Taking the Plunge
This girl is very happy that bicycle clothing retailers are finally making great products for women. Reviews of bib shorts for women are being posted by the biggest names in outdoor sports and shared liberally on social media. The media attention helped me finally take the plunge and try bib shorts, but the main impetus was a pain in the ass (well, not technically the ass, but…) and the advice from one of my male cycling buddies.
I ride year round, so I don’t have “seasonal” issues with re-acquaintance with my saddle. Still, I was having some soreness this winter and early spring that made me begin to question the quality of the chamois in my newest cycling shorts. I tried adding more, and then different, lubrication, to no avail. Then I began to examine each chamois with relation to the problem area. This helped me narrow down the culprits who shall remain un-named.
At about the same time that this problem arose, I began following a start-up company named Velocio. I found the company through one of my favorite food bar retailers, Ally’s Bar. I watched with great interest as news of the Super-Fly bibs came out. I was intrigued by the rear zip feature.
Then, my riding buddy Jeff, showed up on a ride with new shorts from Assos. Jeff is not the spendy type so I interviewed him about the decision to purchase a high-end short. Jeff has worn Assos gear for more than one season and he loves the quality. Although he was skeptical at first, after wearing Assos shorts for several months, he returned to an old pair of another brand and realized the difference in quality and comfort. He went into great detail about specifically how the chamois makes a difference, but you will have to ride with him yourself to get the full scoop. I am not really a southern belle, but I have my limits on divulging such personal and gender specific details.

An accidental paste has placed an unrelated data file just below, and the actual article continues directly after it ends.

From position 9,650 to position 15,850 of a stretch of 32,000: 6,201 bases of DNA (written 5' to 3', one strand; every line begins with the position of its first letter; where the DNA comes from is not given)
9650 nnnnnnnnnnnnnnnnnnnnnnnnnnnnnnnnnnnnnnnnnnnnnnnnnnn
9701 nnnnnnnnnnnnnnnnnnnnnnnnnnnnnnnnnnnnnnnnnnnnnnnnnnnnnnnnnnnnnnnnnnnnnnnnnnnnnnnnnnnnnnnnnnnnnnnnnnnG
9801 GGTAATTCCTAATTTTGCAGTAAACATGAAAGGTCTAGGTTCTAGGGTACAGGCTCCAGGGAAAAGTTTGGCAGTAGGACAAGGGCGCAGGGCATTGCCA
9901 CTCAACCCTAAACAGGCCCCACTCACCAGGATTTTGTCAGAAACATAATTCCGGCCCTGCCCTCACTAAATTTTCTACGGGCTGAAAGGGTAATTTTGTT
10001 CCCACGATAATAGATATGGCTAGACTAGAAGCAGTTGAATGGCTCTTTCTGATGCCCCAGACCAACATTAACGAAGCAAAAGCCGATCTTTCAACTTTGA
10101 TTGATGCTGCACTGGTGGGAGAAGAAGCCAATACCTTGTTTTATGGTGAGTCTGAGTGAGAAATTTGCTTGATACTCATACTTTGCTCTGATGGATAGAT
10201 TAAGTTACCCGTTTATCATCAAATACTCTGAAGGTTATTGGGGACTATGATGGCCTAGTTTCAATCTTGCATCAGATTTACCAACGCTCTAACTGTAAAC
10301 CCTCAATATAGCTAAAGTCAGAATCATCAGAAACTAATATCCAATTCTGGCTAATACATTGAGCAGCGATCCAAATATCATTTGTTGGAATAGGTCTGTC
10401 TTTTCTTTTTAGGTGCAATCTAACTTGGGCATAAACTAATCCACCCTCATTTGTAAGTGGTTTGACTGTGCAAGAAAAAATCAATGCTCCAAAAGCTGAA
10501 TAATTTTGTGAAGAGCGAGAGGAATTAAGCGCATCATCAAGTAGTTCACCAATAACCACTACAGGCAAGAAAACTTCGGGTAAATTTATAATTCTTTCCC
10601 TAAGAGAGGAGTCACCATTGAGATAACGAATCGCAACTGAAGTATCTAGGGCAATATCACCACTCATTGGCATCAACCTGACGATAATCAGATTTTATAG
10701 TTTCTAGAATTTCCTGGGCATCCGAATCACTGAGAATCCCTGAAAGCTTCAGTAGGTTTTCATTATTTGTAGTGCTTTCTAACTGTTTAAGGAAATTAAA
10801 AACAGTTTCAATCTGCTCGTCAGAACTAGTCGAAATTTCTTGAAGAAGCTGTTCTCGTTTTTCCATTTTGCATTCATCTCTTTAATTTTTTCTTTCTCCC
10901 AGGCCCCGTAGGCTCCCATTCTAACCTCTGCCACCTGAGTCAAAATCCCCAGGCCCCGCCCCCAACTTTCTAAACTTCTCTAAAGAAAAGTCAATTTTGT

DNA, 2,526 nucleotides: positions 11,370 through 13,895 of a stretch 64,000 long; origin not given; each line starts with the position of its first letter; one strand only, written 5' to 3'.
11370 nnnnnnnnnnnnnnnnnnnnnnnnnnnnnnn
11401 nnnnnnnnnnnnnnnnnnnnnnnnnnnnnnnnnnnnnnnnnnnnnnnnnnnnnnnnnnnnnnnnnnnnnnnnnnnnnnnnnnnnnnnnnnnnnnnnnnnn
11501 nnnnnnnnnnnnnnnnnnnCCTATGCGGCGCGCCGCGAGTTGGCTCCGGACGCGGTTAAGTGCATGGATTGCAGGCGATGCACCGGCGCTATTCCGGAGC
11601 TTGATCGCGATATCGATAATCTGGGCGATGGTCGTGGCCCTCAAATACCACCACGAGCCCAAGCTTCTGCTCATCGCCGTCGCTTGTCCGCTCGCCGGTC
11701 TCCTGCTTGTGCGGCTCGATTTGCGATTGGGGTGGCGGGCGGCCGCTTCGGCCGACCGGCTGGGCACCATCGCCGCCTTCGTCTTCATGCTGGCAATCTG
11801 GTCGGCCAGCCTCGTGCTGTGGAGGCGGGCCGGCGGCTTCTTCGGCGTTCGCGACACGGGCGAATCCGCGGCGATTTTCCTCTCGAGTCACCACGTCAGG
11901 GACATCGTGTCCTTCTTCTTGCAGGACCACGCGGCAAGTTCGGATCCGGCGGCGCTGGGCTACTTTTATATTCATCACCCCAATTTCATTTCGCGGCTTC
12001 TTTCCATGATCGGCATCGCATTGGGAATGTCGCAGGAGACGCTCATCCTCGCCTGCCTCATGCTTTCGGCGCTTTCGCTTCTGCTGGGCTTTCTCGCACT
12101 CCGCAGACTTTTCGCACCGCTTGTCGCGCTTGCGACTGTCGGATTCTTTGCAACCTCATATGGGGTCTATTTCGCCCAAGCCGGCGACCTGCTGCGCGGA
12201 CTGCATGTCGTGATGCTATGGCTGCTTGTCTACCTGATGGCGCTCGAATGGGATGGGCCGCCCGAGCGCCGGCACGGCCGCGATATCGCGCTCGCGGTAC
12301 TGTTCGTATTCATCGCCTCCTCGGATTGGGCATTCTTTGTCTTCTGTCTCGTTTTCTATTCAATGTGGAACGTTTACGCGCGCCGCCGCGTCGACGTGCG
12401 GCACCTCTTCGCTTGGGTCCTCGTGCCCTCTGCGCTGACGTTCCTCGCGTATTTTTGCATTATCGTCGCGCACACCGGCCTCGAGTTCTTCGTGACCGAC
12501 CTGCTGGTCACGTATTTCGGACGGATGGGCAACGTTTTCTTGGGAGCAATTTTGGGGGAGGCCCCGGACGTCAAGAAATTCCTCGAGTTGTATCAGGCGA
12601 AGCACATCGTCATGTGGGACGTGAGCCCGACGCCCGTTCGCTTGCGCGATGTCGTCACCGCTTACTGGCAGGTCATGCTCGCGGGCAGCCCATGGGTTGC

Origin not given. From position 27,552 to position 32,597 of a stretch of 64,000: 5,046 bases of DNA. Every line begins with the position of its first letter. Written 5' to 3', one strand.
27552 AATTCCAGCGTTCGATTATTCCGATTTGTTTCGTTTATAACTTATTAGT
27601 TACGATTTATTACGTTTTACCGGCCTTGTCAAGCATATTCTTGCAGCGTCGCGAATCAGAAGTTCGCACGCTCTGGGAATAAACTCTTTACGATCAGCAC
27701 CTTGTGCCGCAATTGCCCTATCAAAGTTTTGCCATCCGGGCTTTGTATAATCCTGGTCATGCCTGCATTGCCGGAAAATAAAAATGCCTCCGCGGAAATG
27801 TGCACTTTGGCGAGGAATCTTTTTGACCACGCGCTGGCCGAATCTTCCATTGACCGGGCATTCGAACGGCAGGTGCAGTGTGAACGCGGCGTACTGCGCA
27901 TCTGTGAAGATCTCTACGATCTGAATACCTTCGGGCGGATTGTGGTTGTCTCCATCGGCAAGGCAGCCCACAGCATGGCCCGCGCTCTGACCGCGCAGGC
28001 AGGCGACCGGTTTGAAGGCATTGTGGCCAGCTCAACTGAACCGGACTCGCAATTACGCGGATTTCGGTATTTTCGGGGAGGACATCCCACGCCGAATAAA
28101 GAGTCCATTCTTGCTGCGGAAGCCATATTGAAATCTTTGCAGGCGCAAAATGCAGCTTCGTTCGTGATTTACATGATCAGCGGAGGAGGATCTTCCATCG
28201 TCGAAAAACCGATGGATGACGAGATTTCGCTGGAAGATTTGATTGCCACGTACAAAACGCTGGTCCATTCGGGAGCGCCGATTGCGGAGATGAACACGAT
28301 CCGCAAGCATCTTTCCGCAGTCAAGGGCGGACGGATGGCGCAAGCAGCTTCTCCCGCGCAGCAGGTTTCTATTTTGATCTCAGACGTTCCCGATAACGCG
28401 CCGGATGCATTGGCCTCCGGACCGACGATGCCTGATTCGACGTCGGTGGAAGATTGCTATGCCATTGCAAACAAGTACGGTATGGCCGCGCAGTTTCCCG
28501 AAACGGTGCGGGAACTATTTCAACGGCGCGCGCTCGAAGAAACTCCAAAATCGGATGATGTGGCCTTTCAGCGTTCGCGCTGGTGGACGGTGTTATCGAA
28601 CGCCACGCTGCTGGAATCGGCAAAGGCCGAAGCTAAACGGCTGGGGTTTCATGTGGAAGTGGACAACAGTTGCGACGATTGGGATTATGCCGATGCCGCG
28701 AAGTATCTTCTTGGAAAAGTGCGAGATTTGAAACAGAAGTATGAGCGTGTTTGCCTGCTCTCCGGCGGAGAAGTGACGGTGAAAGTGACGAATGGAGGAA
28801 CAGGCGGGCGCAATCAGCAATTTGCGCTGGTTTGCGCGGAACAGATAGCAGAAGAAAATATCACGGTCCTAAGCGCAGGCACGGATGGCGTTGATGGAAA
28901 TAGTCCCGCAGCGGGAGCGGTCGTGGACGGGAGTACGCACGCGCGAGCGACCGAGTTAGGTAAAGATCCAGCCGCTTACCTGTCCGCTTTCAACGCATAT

Still, the detail of Jeff’s testimonial convinced me that I was suffering from an inferior chamois problem. Rather than wait for the Super-Fly bib to be released, I purchased the Velocio Signature Bib Short 2.0.
At first, I thought that the bibs were too small. I struggled to get my quads to cooperate with the tight fabric. I contacted Velocio customer service to exchange for a larger pair and was told that the bibs would relax a bit after wearing and washing. They send the larger size for comparison purposes, but the advice was spot on.
Adjusting to bibs was not difficult for me. I have plenty of full-zip jerseys and bathroom breaks are just slightly longer than normal. I do wonder what “civilian” restroom users are thinking when they hear the sound of a cheap strip-tease happening in the next stall.
The bib panel is stretchy and breathable and the shoulder straps snug themselves at my waist when not in use instead of hanging down below my jersey to announce to the world that I am a bib short wearer. Classy.
After riding in my new bibs on several long and challenging rides – including one of my Western North Carolina favorites called Our Assault on Mt Mitchell (91 miles and 9,650’ of elevation gain), I was in love. Truly, all my issues have been resolved and I am ready to marry these bibs.
If you are ready to take the next step in women’s cycling by trying a pair of bib shorts, I highly recommend the Velocio Signature Bib Short 2.0. I will post about the Super-Fly Bibs soon.